It's hard to say how good photographs happen. You have to be in the right place at just the right moment. You have to have a camera at the ready and an eye for composition. And that's just the part that happens in the camera. There's a whole other stage to great photography that many people don't think about. It used to happen with lights and chemicals in a darkroom, but with today's digital tools, post-production happens in darkroom software. One of the best photo processors is Darktable, and I wrote an intro to Darktable article back in 2016. It's been five years since that article, so I thought I'd revisit the application to write about one of its advanced features: masks.
Darktable hasn't changed much since I originally wrote about it, which to my mind, is one of the hallmarks of a truly great application. A consistent interface and continued great performance is all one can ask of software, and Darktable remains familiar and powerful. If you're new to Darktable, read my introductory article to learn the basics.
What is a mask?
A mask in photograph processing gets used to limit adjustments you make to an image to just one area of the image.
A mask, intuitively enough, is a technique in visual art that uses one material to block out another. If you've ever painted a wall in your apartment or house, you may have used masking tape (also called painter's tape) to guard adjoining walls or molding from stray brush strokes. When finished, you peel off the masking tape, and you have nice straight lines of paint.
A stencil is also a form of masking.
It's a technique used in photography for a century, so it makes sense that digital photography tools have an equivalent.
Using masks in Darktable
For this example, I'm using a Creative Commons photograph by Flickr user bcnewdemocrats. It's a great photo because of its charming subject matter (two kids applying Holi powder to their very patient father's face). Because it's about the Indian festival of colors, it's got some great splashes of color throughout.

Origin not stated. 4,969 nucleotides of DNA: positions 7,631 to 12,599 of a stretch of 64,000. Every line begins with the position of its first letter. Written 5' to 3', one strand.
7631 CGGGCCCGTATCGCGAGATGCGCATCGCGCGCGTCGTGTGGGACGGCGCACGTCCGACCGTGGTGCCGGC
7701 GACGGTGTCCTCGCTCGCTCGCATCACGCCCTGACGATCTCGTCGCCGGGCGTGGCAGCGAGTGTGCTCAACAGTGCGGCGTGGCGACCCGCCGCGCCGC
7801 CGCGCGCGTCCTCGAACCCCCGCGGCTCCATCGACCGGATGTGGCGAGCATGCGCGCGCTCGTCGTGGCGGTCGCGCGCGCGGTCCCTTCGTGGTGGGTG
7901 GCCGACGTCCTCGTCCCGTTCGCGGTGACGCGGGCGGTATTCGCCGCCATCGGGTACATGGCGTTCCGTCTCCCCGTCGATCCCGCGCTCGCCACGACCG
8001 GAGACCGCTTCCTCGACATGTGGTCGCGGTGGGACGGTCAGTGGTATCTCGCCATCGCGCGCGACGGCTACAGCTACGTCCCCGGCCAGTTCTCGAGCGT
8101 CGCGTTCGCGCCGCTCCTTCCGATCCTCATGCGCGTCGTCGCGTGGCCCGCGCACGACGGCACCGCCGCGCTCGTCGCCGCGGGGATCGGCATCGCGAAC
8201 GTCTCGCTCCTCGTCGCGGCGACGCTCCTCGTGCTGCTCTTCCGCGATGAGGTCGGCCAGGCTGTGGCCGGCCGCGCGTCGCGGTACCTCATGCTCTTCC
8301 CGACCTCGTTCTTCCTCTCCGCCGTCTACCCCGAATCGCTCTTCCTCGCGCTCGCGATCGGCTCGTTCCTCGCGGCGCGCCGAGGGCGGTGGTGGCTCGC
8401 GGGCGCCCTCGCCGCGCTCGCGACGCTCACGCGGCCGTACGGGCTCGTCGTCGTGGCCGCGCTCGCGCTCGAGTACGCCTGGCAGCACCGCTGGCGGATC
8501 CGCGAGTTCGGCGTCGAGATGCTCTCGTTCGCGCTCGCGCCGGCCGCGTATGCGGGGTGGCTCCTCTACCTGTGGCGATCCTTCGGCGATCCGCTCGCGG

This is a photo that needs no improvement, but not all adjustments need to be drastic to have a significant effect.
The color correction filter provides a particularly noticeable adjustment. A common correction in color photography, especially those of people, is the addition of amber (a reddish-orange). Human skin tone benefits from the amber because we associate that color with warmth and life.
Click the On button to activate the color correction adjustment panel on the right of the Darktable window. Drag the center point up and to the right to add amber to the photo.
After you do this, the entire photograph gets drenched in amber.
At the bottom of the color correction panel, click the drawn & parametric mask button.
In the toolbar that gets revealed, you have several mask shapes to choose from. There's a circle and an ellipse, path, brush, gradient, and an option to edit an existing mask. For simplicity's sake, select the circle and click on your subject's face.
Your color correction filter is immediately constrained to the area of your circle mask, giving your main subject a pleasant amber tone while sparing the background.
You can see the difference by toggling the color correction filter off and on.
If you want to apply another filter to just the subject's face, you don't have to create another mask, especially for that new filter. When you create a mask, it's added to the mask manager panel, located on the left of the Darktable interface. The default names are pretty generic, but you can double-click on each mask name to rename it.
When you apply a new filter, instead of choosing a new mask shape to create, click the no mask used drop-down menu to see a list of existing masks, as well as automatically grouped masks that have been used together on the same filter previously. Select the mask or mask group you want to use for your new filter.
There are lots of other types of masks and mask features in Darktable to explore. You can create complex shapes with the path and brush tools. You can abandon the use of shapes altogether and constrain filters to regions of an image based on chroma and luma values. You can adjust the fuzziness and spread of a mask and much more. One of the best things about all the adjustments you make in Darktable is that they're all dynamic and nondestructive. You can always turn them off if you change your mind, and you're never actually affecting the image data itself. It's no surprise because Darktable truly is a powerful photography tool, and if you're taking photos good enough to process, you owe it to yourself to see what Darktable offers you.